If you’re a guy who is feeling the love but not in the bedroom due to low libido, or a gal who wants to spice up her sex life but painful intercourse is standing in the way—fear not! There are a number steps you can take and wonderful treatments that exist that help many people address sexual dysfunction, once and for all.
We’ll take a deeper dive into treatments for sexual dysfunction (hormone optimization, tissue injections, lifestyle adjustments, etc.) at the end of this blog. Just know, you’re well on your way there if you decide to be proactive about:
- Getting treated.
- Uncovering the root cause of your sexual dysfunction issues and related side effects.
- Doing your part to live your best healthiest life possible.
But first, let’s talk about a sometimes-related sexual health issue … urinary incontinence.
The loss of bladder control, also known as urinary incontinence, is relatively common, especially as we get older. Incontinence is more likely to afflict women, it may be temporary or chronic, and there are different types of urinary incontinence, which we will review below. It’s also important to note that incontinence is very often treatable (kegel exercises, lifestyle and dietary changes and medical treatment), so don’t despair.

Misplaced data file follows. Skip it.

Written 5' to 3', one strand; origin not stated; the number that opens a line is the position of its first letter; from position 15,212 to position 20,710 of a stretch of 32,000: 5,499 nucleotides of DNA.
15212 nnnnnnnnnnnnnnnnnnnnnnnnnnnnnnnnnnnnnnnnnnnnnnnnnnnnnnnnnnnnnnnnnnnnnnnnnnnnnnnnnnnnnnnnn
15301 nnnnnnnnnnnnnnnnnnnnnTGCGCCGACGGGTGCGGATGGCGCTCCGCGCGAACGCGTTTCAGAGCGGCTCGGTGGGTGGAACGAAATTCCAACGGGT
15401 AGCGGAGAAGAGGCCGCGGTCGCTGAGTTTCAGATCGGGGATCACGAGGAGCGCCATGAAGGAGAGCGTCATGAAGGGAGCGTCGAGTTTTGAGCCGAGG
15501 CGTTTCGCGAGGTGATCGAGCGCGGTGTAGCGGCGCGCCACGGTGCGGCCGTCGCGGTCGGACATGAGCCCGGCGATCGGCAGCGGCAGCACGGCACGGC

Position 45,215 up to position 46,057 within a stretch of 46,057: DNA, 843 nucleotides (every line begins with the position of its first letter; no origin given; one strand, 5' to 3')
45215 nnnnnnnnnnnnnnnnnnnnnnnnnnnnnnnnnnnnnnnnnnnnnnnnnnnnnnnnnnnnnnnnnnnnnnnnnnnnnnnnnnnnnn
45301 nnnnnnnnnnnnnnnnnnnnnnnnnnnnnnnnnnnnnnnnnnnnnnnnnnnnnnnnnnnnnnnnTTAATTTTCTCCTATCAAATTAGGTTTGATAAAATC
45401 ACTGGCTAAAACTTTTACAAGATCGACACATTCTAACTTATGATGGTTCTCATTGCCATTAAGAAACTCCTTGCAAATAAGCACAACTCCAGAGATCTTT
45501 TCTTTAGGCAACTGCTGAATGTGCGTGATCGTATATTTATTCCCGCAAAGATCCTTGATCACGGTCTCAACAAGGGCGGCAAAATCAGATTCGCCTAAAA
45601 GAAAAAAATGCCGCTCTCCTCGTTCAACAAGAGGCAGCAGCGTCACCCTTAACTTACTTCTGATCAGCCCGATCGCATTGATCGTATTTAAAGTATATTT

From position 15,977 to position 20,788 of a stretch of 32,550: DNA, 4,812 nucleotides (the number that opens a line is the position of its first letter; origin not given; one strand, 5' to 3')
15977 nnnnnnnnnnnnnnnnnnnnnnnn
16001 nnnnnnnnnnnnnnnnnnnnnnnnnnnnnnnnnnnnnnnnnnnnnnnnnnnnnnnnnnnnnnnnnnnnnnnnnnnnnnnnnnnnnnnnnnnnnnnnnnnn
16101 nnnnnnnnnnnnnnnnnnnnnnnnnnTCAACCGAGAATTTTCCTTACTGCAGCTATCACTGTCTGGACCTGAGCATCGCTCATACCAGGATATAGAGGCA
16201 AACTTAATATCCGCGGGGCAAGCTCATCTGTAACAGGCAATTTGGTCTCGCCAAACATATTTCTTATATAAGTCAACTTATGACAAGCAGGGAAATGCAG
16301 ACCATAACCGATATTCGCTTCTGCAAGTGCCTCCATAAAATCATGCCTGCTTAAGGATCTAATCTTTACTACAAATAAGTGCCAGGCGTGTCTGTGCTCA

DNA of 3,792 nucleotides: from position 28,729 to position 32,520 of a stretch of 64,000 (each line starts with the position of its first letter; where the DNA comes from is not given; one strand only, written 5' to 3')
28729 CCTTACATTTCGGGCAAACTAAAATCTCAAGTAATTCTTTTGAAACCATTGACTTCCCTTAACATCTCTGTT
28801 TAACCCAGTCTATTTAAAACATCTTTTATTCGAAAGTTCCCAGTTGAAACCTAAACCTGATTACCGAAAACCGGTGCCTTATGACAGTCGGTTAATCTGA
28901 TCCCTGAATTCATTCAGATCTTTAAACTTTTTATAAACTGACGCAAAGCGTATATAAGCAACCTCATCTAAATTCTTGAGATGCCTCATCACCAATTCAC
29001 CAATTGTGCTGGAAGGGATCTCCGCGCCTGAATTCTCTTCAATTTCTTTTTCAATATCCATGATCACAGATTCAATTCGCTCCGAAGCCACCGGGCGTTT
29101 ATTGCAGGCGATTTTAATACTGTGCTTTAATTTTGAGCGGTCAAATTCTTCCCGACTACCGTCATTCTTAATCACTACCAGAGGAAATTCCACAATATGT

What are the different types of urinary incontinence?
Incontinence takes on many forms. For example, people with stress incontinence experience occasional leaking urine when they laugh, sneeze or cough. While those suffering with urge incontinence (overactive bladder (OAB)) are taken off guard with an urge to urinate so sudden, they may not make it to the restroom in time. According to the Harvard Medical School, the six different types of urinary incontinence include:
- Urge incontinence (overactive bladder or OAB), where the muscles in the pelvic floor and urethra contract involuntarily, so you feel a sudden urge to urinate even when the bladder isn’t full.
- Stress incontinence, where damage to or weakening of the bladder and urethra muscles cause urine leakage after you jump, laugh or cough. In severe cases of stress incontinence, pressure on the abdomen can override the bladder’s ability to hold urine inside.
- Overflow incontinence, where urine leaks out (you may or may not feel like you have to urinate) because you’re unable to completely drain your bladder. This occurs when something blocks the urine from escaping completely, like an enlarged prostate, bladder stone, tumor or scarring.